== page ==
On some 2006-08 and early production 2009 Civics, the engine (cylinder)
block may experience coolant seepage that can result in engine
overheating. For this reason Honda extended their warranty of the
engine block to 8 years from the original date of purchase, with no
In my case, the Honda dealer had to replace the whole engine block free
I don't think you'll find perfect castings anywhere, from anybody. All
automakers inspect their blocks prior to building the engine, but defects
sometimes only reveal themselves after lots of vibration and many heat/cool
Considering how many engines get built in any given year, flaws bad enough
to cause problems are extremely rare.
I don't think anything's changed at all over the years.
- one mention of oil leaks due to casting porosity from 1991,
- one mention of the same thing from 2001.
- one mention of cracks in the casting from ~2010 (the date of the TSB).
it's pretty much meaningless. if a quality defect is present, it's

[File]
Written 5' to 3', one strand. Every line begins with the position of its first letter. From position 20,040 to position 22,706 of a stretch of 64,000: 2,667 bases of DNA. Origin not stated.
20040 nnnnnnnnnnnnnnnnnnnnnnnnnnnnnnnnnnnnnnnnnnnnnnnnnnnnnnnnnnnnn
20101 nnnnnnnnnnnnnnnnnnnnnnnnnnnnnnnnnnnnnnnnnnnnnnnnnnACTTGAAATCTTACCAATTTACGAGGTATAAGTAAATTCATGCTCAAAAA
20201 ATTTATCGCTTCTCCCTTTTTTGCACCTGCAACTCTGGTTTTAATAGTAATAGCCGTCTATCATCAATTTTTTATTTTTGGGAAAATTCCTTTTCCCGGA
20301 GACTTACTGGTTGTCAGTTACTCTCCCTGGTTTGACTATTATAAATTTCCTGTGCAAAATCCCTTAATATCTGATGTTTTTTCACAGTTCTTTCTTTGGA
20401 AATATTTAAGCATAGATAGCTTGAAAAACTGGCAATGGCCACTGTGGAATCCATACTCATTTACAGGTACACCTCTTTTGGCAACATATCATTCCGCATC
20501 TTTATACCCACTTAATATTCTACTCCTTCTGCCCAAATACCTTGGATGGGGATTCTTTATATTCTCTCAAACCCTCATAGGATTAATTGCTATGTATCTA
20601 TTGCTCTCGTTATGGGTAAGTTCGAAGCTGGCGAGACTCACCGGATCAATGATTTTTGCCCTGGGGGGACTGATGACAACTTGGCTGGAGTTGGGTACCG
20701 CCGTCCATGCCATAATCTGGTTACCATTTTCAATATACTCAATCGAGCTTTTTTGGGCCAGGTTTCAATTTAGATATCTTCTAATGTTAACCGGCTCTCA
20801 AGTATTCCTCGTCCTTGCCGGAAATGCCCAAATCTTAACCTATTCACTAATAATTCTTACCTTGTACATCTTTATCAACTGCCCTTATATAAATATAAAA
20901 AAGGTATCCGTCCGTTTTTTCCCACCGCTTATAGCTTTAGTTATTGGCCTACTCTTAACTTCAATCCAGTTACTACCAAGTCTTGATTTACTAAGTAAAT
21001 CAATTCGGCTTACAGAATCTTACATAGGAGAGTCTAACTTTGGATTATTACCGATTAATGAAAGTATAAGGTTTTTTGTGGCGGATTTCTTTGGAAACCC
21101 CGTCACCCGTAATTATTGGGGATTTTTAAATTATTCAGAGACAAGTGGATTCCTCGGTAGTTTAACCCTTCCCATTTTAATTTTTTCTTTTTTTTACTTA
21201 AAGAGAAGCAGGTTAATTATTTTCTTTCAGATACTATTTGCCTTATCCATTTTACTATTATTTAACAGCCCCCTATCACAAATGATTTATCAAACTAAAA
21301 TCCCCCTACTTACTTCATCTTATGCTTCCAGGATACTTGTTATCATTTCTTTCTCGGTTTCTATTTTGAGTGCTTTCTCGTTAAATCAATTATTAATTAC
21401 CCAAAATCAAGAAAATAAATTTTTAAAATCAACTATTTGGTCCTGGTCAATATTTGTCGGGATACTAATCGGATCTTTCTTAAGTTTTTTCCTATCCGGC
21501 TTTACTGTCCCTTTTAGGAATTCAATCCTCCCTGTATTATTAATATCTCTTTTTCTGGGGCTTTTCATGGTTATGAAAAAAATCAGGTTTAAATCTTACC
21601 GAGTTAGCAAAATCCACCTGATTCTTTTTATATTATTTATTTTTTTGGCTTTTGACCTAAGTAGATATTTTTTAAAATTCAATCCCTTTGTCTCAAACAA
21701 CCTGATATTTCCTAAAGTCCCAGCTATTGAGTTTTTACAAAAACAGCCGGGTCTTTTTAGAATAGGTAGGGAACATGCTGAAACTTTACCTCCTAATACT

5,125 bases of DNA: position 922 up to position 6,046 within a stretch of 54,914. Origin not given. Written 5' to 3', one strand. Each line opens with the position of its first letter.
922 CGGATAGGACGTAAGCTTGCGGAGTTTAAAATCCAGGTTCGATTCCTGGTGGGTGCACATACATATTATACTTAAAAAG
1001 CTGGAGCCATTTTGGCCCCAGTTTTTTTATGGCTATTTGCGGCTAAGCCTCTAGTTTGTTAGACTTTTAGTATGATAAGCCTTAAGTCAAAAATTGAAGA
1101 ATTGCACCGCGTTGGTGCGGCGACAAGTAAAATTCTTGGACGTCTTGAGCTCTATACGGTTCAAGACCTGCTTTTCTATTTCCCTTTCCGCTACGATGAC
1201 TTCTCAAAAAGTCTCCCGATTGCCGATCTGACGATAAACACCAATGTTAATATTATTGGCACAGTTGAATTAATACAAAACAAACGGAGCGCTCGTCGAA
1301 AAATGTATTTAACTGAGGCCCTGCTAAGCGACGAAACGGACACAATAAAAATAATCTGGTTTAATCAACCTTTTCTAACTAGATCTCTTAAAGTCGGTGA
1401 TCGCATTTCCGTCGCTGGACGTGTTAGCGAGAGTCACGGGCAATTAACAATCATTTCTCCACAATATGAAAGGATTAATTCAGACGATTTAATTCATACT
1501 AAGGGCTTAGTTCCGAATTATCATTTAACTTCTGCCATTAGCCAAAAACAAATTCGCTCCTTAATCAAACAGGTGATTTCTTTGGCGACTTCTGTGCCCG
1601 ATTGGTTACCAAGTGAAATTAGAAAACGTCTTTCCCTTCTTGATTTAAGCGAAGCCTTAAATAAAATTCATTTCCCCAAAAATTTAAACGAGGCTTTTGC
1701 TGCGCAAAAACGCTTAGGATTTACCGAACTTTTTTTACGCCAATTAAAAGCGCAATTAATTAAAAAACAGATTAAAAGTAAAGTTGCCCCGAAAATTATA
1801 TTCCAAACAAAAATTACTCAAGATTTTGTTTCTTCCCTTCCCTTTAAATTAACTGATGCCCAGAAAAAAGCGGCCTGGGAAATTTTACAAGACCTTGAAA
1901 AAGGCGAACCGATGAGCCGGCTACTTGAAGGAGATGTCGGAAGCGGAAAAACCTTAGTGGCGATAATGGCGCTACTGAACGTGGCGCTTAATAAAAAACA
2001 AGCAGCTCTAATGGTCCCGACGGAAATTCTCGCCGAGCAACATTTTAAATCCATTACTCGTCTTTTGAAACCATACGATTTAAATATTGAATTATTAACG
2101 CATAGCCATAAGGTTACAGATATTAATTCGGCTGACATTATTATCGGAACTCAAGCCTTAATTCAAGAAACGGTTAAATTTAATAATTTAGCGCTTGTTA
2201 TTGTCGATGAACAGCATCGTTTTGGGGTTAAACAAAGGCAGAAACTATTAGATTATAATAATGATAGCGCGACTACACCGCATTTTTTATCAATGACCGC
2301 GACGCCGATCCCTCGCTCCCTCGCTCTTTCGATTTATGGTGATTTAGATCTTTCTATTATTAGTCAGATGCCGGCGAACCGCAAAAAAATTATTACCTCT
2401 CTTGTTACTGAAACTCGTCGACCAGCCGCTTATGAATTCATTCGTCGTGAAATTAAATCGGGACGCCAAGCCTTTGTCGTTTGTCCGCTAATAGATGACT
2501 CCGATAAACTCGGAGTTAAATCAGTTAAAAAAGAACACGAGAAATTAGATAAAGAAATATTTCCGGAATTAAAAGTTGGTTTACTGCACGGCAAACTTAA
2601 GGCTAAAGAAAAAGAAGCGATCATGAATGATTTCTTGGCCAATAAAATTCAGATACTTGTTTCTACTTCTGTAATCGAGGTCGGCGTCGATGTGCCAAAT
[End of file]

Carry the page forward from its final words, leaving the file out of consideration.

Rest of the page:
unlikely to be present for all the factories that manufacture the same
part - it's usually restricted to just one source. honda engine blocks
are produced in ontario, suzuka and ohio to my knowledge - so which one
if one is present in the product of all three plants, then there's a
fundamental design/spec issue, not a production quality issue..
not true. lots of complex forms like jet engine components are cast,
and their porosity rate is zero. that's high end. cast iron frying pan
porosity rate, which are as cheap as it gets, is zero.
casting porosity is the result of solidification voids. these are
either due to:
1. gas coming out of the liquid as it cools, just like the air bubbles
you see in ice that make it not clear.
2. shrinkage between the metal crystals that grow on solidification.
both mechanisms are very well researched and very well understood. they
are easily avoidable with any competent producer that's not cutting
corners on the alloy, its preparation, and the casting process.
not porosity - that's there day one. you can "fudge" its presence with
the old fashioned "stop leak" preparations like crushed walnut shells,
but they don't last forever. once they've softened, passed through,
then the leaking starts again.
no, they're what the manufacturer considers to be "economically
acceptable", i.e. the cost of repairing failures is less than the cost
of the q.c. necessary to eliminate the failures in the first place.
Motorsforum.com is a website by car enthusiasts for car enthusiasts. It is not affiliated with any of the car or spare part manufacturers or car dealers discussed here.
All logos and trade names are the property of their respective owners.